|Fear vs Life|
Is it me or has it all gone quiet on the "David Cameron wants to know how happy you are" front? Popping over to the Office for National Statistics site, I see that they're now in the process of evaluating all your comments and "expect to report on the findings of the debate in July 2011". Oooh, I can't wait.
Yes, you did read that right, the cynicism in my tone. Not usually noted for being so (I tend to believe cynicism is self-destructive and pointless), I can't help it in this case. I will be genuinely interested to hear the "results"; however I do believe the subject of the country's happiness, and particularly the method for gathering information on it, is not something we are exactly experts at on the whole. Quite apart from us being duly noted worldwide as "a bunch of whinging poms", there is the small matter of the questions you were asked. Sadly I can't see the questionnaire now it's closed, but I remember looking at it a few months back and seeing the same old leading questions on health, housing, economy etc etc etc. Well, you say, aren't they what's important? Well, dear reader, that's rather up to you. But my point is, that by forcing you to answer questions on such topics, they are making you feel as if they ARE important to you, whether they really are or not.
The political satire Yes, Prime Minister, gives a wonderful sketch demonstrating how leading questions can achieve either a "yay" or a "nay" from you in the same sitting:
But at risk of encouraging mass egocentricity, if you were to forget about all our societal structures, can you make an honest and raw appraisal of your real happiness goals? Or do you struggle to think outside the confines of those structures? In his blog, the Moneyless Man Mark Boyle claims we are all "addicted to civilisation". Defining addiction in his own terms as "'any behavioural pattern that persists despite the person being aware that it is harming their physical, mental, emotional or spiritual well-being and/or is killing them'", he summarises that
"Addicts effectively keep refusing to let something much more fulfilling into their lives, probably because they no longer have a real sense of how good life could be without [their fix]."Now I happen to know a family member who fits this bill exactly: her life revolves around the negative and what kind of sensation she can cause or glean from it, whilst at the same time bemoaning how torrid her life is. She happens to be a particularly case, but we are all guilty of it.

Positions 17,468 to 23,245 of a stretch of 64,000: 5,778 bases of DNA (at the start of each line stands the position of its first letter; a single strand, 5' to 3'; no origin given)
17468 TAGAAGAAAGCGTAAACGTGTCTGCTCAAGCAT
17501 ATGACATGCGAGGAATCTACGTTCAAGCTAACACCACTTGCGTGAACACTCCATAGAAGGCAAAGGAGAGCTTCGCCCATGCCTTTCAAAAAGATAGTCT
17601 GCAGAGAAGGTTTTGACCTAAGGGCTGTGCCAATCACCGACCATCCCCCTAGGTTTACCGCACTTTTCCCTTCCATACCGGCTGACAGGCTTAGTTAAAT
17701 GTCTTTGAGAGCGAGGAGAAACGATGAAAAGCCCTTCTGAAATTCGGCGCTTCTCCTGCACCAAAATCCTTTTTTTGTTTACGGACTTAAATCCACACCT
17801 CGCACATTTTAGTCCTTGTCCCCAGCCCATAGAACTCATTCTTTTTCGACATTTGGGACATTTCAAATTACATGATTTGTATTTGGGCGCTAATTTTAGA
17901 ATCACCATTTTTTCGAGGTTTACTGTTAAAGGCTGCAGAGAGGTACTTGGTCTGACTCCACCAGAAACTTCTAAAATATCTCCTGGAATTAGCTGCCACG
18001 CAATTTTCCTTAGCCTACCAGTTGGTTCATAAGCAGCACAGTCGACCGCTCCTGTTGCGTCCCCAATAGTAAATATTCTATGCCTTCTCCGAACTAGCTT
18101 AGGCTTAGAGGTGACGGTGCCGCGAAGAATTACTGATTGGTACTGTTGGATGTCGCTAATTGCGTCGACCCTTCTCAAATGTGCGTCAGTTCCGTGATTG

|David Sye of Yogabeats|
"Western life is built around the ability and concept of controlling everything. For we are terrified by what we cannot control, so life itself poses a real threat"Attacking those age-old hang-ups we all succumb to ("I can't do A until X, Y and Z happens.."), Sye rightly points out that
"Nothing NEEDS TO HAPPEN for you to remember that you are life itself, showing up (whether you like it or not!) through the little idea of who you imagine yourself to be."Whilst I agree wholeheartedly with both takes on this essential message, Sye really nails it for me in outlining his current workshop From the Mastery of Fear to the Mastery of Love. He claims we have to learn how to:
"recognise the addiction we have to the "emergency emotions" of fear and our emotional wounds and how and why they keep repeating throughout our lives, until we learn the cognitive skills that can transform us from the mastery of fear to the mastery of love".In other words, before we can selflessly care 100% about the planet or even how much "civilisation is killing us", most of us will need to look to ourselves first. Honestly, openly, and without preconceptions, excuses or prefabricated societal constructs.
|What will you choose?|
If you need guidance you won't be short of finding some on the web. Start off by checking out The Happiness Project, Blacksburg Belle and The Goddess Guidebook. But ultimately you've got to follow your own intuition. Those who lead the happiest lives (and recognise it) have found what works best for them and are always open to re-evaluating that, within certain limits. For example, whilst some days I dream of running away to join the circus and somewhat lessening my responsibilities, in my saner moments I acknowledge that such a move would only make me temporarily "happy" at best, thereafter reducing me to a life of misery and regret.
I feel that personal happiness in today's world can be best achieved through an alchemical mixture of self-control and empowerment: learn to recognise what you love and what works for you within your given limitations (see above!) but don't over-indulge (or at least not too often). And allow yourself to feel empowered, strong, capable. All too often our best efforts are belittled in one way or another - it is not a British trait to "be proud" of yourself. But proud (not gloating or domineering) you must be. You've come this far, you've achieved this much. You are you and nobody else. Of course you should be proud.
And don't think for a minute that I'm saying you should all do what you like and forget about community values and the state of the world at large. Of course I'm also appealing to your moral nature and societal values. And I'm also trusting that you will find the balance "between constructive attempts at greater self-knowledge and pointless rumination" and not go down the self-destructive path of "overthinking".
Learn to master your fears; learn to master your loves. Learn to be you.